If you would like to read the rest of the post, please click here.

In the words of my friend, the Australian, I shall return.

Quirky History: Micrography, or Minuscule Medieval Images Drawn with Letters

On June 14, 2017, I published the following post on Quirk Books.

Quirky History: Micrography, or Minuscule Medieval Images Drawn with Letters

Whenever we here at Quirk Books think we have found everything there is to discover about the weird and wonderful world of medieval manuscripts, something new always pops up and takes us by surprise. This time, what came at us out of left field was the incredible art form of micrography.

Micrography is an art form unique to Judaism that developed during the Middle Ages. Here, reading, writing, and imagery come together in one.

If you wish to read the entire post, please click here.

In the words of my friend, the Australian, I shall return.

Quirky History: Urchins, Igls, and Hogs. Hedgehogs in Medieval Manuscripts

On April 7, 2017, I published the following post on Quirk Books.

Quirky History: Urchins, Igls, and Hogs. Hedgehogs in Medieval Manuscripts

We love hedgehogs! Hedgehogs are a commonly occurring animal in manuscripts and bestiaries throughout the Middle Ages (and who can blame the artists for including them?). If you’ve read other posts about medieval manuscripts, be warned: this might be the cutest one yet.

If you would like to read the rest of the post, please click here.

In the words of my friend, the Australian, I shall return.

10 Things You Need to Know about the Golden Haggadah

On April 6, 2017, I published the following post on Book Riot.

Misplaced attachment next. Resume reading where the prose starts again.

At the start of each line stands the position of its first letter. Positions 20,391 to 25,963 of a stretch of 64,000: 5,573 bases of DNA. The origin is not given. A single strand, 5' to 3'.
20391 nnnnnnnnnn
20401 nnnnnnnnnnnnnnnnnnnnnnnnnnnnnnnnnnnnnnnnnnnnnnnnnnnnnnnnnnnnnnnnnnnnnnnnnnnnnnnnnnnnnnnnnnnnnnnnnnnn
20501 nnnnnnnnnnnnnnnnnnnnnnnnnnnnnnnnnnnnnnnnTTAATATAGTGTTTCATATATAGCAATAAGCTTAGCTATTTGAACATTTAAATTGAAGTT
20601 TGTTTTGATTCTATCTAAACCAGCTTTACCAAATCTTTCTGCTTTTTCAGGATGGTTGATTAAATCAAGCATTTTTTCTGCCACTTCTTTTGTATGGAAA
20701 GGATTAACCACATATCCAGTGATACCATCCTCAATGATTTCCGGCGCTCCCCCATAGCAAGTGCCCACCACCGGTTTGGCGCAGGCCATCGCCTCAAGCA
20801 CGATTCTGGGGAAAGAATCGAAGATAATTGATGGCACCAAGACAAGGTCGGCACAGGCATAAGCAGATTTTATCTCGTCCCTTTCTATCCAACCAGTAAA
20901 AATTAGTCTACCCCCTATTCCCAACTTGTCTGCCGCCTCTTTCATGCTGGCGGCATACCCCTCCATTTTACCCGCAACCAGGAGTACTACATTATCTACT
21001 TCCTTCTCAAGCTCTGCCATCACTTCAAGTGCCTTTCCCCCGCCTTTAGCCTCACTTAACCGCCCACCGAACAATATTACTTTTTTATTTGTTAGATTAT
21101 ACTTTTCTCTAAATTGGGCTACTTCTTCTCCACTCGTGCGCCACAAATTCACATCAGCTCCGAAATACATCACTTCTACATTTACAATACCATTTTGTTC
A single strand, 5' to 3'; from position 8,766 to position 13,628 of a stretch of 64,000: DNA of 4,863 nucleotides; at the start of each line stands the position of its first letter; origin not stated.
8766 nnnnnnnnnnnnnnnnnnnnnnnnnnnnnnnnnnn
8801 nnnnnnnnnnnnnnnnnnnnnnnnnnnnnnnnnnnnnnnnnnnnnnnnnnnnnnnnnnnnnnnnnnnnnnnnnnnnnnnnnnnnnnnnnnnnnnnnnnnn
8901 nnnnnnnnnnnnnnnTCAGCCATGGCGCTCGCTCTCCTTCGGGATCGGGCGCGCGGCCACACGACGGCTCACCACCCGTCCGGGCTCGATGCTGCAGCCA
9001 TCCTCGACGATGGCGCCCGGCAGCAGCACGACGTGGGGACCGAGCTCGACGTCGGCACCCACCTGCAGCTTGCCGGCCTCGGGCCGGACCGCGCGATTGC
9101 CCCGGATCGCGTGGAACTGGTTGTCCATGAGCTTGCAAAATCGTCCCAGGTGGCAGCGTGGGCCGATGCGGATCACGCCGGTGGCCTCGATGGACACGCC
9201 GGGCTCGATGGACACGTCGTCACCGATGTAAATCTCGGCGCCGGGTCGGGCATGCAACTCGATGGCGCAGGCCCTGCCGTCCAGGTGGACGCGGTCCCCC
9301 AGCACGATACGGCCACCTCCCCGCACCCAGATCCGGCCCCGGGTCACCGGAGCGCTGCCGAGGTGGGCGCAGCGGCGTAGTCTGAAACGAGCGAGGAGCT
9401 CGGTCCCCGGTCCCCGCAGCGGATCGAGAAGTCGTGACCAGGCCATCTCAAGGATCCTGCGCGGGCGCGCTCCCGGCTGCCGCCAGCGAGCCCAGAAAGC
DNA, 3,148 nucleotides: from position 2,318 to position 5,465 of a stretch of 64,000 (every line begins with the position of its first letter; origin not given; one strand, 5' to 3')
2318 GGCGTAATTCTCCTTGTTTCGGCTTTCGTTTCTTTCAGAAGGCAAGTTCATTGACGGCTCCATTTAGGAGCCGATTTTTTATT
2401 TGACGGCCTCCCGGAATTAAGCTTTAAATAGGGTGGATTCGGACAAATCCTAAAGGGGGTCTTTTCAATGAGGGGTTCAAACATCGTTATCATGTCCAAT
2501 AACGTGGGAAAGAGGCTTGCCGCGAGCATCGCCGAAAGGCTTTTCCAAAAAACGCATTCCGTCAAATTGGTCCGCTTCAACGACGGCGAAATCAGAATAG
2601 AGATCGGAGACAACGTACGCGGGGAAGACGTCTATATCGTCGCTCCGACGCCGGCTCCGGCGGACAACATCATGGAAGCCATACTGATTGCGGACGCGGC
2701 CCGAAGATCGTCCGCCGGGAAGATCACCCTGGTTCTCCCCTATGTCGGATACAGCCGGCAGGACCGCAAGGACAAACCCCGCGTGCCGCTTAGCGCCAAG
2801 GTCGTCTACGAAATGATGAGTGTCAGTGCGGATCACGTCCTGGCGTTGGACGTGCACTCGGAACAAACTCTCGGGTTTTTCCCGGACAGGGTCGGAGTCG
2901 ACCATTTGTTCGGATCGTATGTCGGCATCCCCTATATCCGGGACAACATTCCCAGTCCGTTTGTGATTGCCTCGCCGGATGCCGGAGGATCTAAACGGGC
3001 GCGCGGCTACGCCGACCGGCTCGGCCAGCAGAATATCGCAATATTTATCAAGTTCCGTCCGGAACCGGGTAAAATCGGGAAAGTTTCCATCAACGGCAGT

10 Things You Need to Know about the Golden Haggadah

The Golden Haggadah miniatures

Next week is Passover, one of the most important holidays in Judaism. Passover celebrates the Exodus, in other words when God liberated the Jews from slavery in Egypt.

On the first night of Passover, family and friends gather round for the Seder when everybody takes turns reading from a book called a haggadah. The haggadah contains the story of the Exodus, intermingled with prayers and songs. The Seder is then concluded with good food and wine.

Because the Torah contains only text, and depictions of God are forbidden, over time the haggadah became the book where Jews interpreted their religion through images. Throughout the centuries, the haggadah also became a way for Jewish families to display their prosperity and wealth.

No other haggadah is a better example of this than the Golden Haggadah.

Here are ten things you need to know about the Golden Haggadah.

If you want to read the rest of this post, please click here.

In the words of my friend, the Australian, I shall return.

Quirky History: Cats in Medieval Manuscripts (or Charming Jerks and the Devil Incarnate)

On February 21, 2017, I published the following post on Quirk Books.

Quirky History: Cats in Medieval Manuscripts (or Charming Jerks and the Devil Incarnate)

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Cats pics and the internet go together like peanut butter and jelly. You can’t imagine one without the other. But did you know that LOL cats, cat memes, and cats being jerks go as far back as the Middle Ages?

If you’d like to read the rest of the post, please click here.

In the words of my friend, the Australian, I shall return.